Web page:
The Ferbane of my existence
Sleep-training is going horribly. We aren’t sure if we’re going to try it past the first night. I guess if we wanted confirmation that Baby E. is not and will never be a normal, healthy little dude, this was a good exercise.
Some highlights, or lowlights
- Our clock started at 8:45 p.m., which is about 15-30 minutes past his usual bedtime. We got up for the day at 5:30 a.m., which gives us a window of just under 9 hours. According to my vast book and internet readings, babies are supposed to get 11-12 hours of sleep.
- When we first soothed him into drowsiness, kissed him goodnight, and put him into the crib, Baby E. cried for 2.5 hours. We did the check-in thing every ten minutes. He still cried for 2.5 hours. Then he fell asleep for about ten minutes, startled awake, and the whole thing started over again. While I’m not sure without hiring a sleep consultant (with all our floods of cash, you know), I suspect that the Ferber method is partly based on the idea that your baby will sleep at least as long an interval as they cry. This did not happen.
- He had about three intervals of sleep, if such short spans of light unconsciousness can truly be called sleep, for a total of about 1.5-2 hours of non-crying quiet time.
- We picked him up twice to change him. His first diaper was poopy, the second only soaked.
- We picked him up once to feed him. He took an ounce and began to snooze in my arms. The instant his body touched the crib mattress, he woke up and began to cry.
- He scratched the hell out of his belly through his pajamas.
- I think our check-ins riled him up at first. Then he started calming when he would feel our pats or hear our shushings, and thus freak out harder when we would leave. Overall check-ins do not seem to work for him. I don’t know if this means that true extinction (where we say goodnight, shut the door and, pending monitor horrors, don’t come back until morning) would work. Some people with neurotypical, healthy-brained kids try this approach.
- He doesn’t seem like he’s seizing — he seems super upset and unable to calm down.
- The startle-awake thing seems to be the biggest problem for him in the crib. The rock ‘n play is shaped to kind of cuddle him, and if he startles in it, he hits the soft boundaries of it which seem to calm him. Sleeping on his side or his belly would also stop these startles, I think. However, when I tried to put him down on his belly he flipped out and rolled himself onto his back. Hmmph.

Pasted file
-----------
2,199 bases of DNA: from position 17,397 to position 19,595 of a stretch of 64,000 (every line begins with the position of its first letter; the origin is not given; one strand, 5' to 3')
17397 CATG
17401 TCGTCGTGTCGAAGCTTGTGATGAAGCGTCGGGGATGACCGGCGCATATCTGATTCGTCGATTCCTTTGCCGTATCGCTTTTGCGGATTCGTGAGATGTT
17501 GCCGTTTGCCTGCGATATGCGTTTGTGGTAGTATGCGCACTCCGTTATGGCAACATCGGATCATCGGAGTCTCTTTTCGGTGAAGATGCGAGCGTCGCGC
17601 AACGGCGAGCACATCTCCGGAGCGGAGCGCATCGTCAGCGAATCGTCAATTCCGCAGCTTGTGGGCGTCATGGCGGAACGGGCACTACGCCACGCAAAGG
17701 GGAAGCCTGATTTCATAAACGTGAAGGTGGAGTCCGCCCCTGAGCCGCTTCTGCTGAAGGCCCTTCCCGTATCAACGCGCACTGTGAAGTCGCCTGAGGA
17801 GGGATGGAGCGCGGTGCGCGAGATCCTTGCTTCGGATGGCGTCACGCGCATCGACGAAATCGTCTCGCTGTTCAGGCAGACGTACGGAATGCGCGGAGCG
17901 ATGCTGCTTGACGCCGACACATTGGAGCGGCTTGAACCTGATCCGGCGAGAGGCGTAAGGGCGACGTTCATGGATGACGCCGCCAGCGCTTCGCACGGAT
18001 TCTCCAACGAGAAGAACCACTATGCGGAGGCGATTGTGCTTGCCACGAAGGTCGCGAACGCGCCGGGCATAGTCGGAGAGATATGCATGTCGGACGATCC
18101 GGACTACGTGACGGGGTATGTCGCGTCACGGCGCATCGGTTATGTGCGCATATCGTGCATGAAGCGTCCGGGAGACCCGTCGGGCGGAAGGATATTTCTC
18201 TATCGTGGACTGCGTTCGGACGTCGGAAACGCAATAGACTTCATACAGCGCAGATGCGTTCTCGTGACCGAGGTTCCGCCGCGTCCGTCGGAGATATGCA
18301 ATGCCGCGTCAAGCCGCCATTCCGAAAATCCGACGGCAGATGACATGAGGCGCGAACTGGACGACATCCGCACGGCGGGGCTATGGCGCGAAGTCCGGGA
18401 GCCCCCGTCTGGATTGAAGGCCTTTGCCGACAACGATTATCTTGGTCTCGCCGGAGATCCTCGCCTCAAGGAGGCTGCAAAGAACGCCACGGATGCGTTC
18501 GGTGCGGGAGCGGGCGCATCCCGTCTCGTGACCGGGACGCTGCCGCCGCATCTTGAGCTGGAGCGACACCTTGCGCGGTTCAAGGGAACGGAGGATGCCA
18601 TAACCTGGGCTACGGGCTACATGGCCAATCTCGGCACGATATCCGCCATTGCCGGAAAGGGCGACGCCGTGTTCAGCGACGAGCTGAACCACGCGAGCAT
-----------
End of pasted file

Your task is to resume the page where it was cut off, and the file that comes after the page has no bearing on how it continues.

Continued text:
- The Ferber method says that you should keep your babe’s normal wakeup time and nap schedule in the days following the sleep-training. However, as I mentioned earlier, I think that this is dependent upon the babe getting at least as many hours of sleep as he spends crying.
Baby E. is currently asleep, on his belly, on the living room floor. He keeps flexing his legs, like he’s trying to crawl somewhere. Cutie. If this continues it’ll be his longest nap in a few weeks. Naturally I’m spending the free time crying and looking up shit on the Internet.
Will we do another night of sleep-training? I don’t know. I’m so exhausted and feeling more bitter every day. Despite the silly subtitle, I don’t seriously mean to dump all this on the Ferber/sleep-training doorstep, either. In my virtual knapsack I have multitudes: lack of sleep, lack of answers, fear of the future, and a constant well-meaning onrush of kind but useless info and advice from friends, family, and Baby E.’s doctors:
- Sorry, but I’m only in the office two days a week, since I’ll be retiring in 6 months. What? Why would you want to change to another doctor?
- Wait and see
- he won’t walk until he’s two (unsaid: if at all)
- Some kids are just bad sleepers.
- Absolutely you can try sleep-training.
- But we should probably start him on a muscle relaxant.
- Keep feeding him at night, what’s wrong with that?
- You guys are smart, I know you’re looking stuff up on the Internet. If you find something on the Internet and you have questions about it, let me know
- I am your supportive family/friend/acquaintance, and I have to say, he’s doing so much better!
- I am praying for you all.
- God didn’t give you anything you couldn’t handle.
- He doesn’t look [developmentally delayed] in those pictures.
- I just met him two days ago and already I can see improvement, so hang in there.
- Yeah, I know, my kid cried for twenty minutes last night, it was so hard to listen to. You just have to be tough!
I swear these are real! I take them out from time to time to gloat over them, like stolen jewels. (Gee, why am I bitter? Mystery of the universe.) And if you read this blog? I’m not talking about you — that’s why I’m writing it here, because I am a coward who wants to vent but not confront. Confrontation would not result in better local medical care — I think that only relocation would do that. Confrontation would also not change family advice — that would still come, but it would be tinged with hurt and/or admonishment.
So in lieu of a miracle cure for Baby E., of relocation, of sudden bravery on my part, of open and understanding ego-less communication, I will continue to bitch-blog. Sorry. Feel free to skip this one. Oops, I should put that up top, shouldn’t I? Too late now. Another mystery of the universe: technology.